Sunday, June 23, 2024


Dhaka Tribune

Korail fire: The hapless among the homeless

Update : 21 Mar 2017, 01:15 AM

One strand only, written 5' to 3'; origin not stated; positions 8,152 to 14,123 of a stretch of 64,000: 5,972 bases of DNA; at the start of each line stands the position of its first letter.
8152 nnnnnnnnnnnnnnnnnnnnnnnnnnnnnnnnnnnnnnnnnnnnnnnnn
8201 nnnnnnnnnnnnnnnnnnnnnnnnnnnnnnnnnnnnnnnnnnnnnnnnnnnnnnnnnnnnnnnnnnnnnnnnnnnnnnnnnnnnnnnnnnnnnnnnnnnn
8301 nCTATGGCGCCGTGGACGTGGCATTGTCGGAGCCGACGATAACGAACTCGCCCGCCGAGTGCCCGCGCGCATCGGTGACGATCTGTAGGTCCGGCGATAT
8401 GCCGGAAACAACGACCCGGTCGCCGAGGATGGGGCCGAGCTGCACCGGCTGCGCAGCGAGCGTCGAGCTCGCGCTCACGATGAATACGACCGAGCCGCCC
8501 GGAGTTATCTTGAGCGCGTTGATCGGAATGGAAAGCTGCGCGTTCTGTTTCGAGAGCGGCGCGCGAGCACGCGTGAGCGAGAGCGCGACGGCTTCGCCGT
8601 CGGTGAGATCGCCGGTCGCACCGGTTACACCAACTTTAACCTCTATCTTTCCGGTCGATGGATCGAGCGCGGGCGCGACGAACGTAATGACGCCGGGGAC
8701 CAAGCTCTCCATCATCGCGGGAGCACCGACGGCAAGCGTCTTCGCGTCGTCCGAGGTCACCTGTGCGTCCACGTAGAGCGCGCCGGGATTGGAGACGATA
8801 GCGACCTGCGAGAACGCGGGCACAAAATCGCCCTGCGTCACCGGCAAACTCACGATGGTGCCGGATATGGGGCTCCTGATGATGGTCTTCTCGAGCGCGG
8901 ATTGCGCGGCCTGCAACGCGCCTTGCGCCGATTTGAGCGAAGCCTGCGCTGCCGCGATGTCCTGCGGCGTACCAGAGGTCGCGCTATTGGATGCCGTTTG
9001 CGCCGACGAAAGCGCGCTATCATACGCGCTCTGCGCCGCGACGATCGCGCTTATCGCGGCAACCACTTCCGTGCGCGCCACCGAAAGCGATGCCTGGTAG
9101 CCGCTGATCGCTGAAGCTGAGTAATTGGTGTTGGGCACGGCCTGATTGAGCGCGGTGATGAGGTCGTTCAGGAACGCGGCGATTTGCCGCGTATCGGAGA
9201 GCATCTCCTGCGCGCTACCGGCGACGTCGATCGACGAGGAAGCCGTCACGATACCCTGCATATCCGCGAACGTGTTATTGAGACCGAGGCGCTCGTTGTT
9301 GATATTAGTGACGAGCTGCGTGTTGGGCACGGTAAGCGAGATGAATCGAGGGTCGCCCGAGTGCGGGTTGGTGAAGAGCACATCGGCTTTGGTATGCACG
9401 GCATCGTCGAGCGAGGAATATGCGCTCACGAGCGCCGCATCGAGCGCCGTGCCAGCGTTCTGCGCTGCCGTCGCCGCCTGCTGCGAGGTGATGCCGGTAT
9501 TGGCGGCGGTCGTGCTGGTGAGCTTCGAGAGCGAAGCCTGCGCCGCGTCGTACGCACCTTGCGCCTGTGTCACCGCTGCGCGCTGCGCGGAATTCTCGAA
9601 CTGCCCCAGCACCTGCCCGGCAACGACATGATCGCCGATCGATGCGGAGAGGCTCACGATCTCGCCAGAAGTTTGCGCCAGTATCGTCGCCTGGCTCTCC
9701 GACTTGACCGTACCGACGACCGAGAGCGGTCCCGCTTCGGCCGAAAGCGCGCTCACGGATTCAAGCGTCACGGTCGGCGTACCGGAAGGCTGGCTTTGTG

Given the downpour these past few days, the homeless residents of Korail, especially the pregnant women, are at a higher risk of contracting communicable diseases without shelter and medical attention. Since the fire on Thursday night , many have been squatting near their rubble of their shanties, including nine-month pregnant Nargis Khatun, 28, who has been living in a tent. Hungry and pregnant with twins, she is at risk of contracting communicable diseases from the rain flooding the grounds with garbage from the open sewage in the slum. Unable to afford three meals as her husband’s fabric store burnt down, Nargis told the Dhaka Tribune that most residents raise funds to feed them once a day, but that is not enough nutrition for a pregnant woman or a breast-feeding mother. “We do not have a single penny to our name now since my husband’s store burnt down. We are both without a job and I do not know what I will do when my babies arrive. “When the fire broke out, people were so frantic they ran as fast as they could, pushing through everyone. I fell but nobody stopped to help me. I cannot put my terror in words,” she said.Capture22 From left, Nargis Khatun, Nasima Akhter, Habiba, Rina Parvin have all lost their livelihoods and homes in the most recent fire Mehedi HasanNasima Akhter, 32, pregnant with her fourth child, said she did not get to eat anything the first day after the fire. She described how helpless she felt, watching her three children starve. “Some political people came to distribute food and some locals raised money to feed us who have who lost everything, but it is not enough. At best, it adds up to one meal a day.” Having had her first child just 16 days ago, Habiba, 22, does not have enough to eat to produce any breast milk for her baby who is falling sick quickly. Her baby also has respiratory problems, most likely from breathing fumes during the fire, but that cannot to be ascertained as there is no medical help available at the slum other than a temporary burn unit. Even the Brac School that provided basic medical check-up for children has burnt down, she said, adding that there were no medical facilities. Twenty-year-old Rina Parvin, who is pregnant with her first child and has been living under a plastic tent since the fire, said she was very sick from the fumes. Her husband is unemployed and her mother, who financially supported her, lost her vegetable shop in the blaze. The family can barely afford to feed themselves once a day, she said. Having lost everything, Rina and her unborn child are now extremely vulnerable as their health is at risk of hunger and disease. Korail slum has been besieged by three fires since March 2016, rendering the residents homeless repeatedly.
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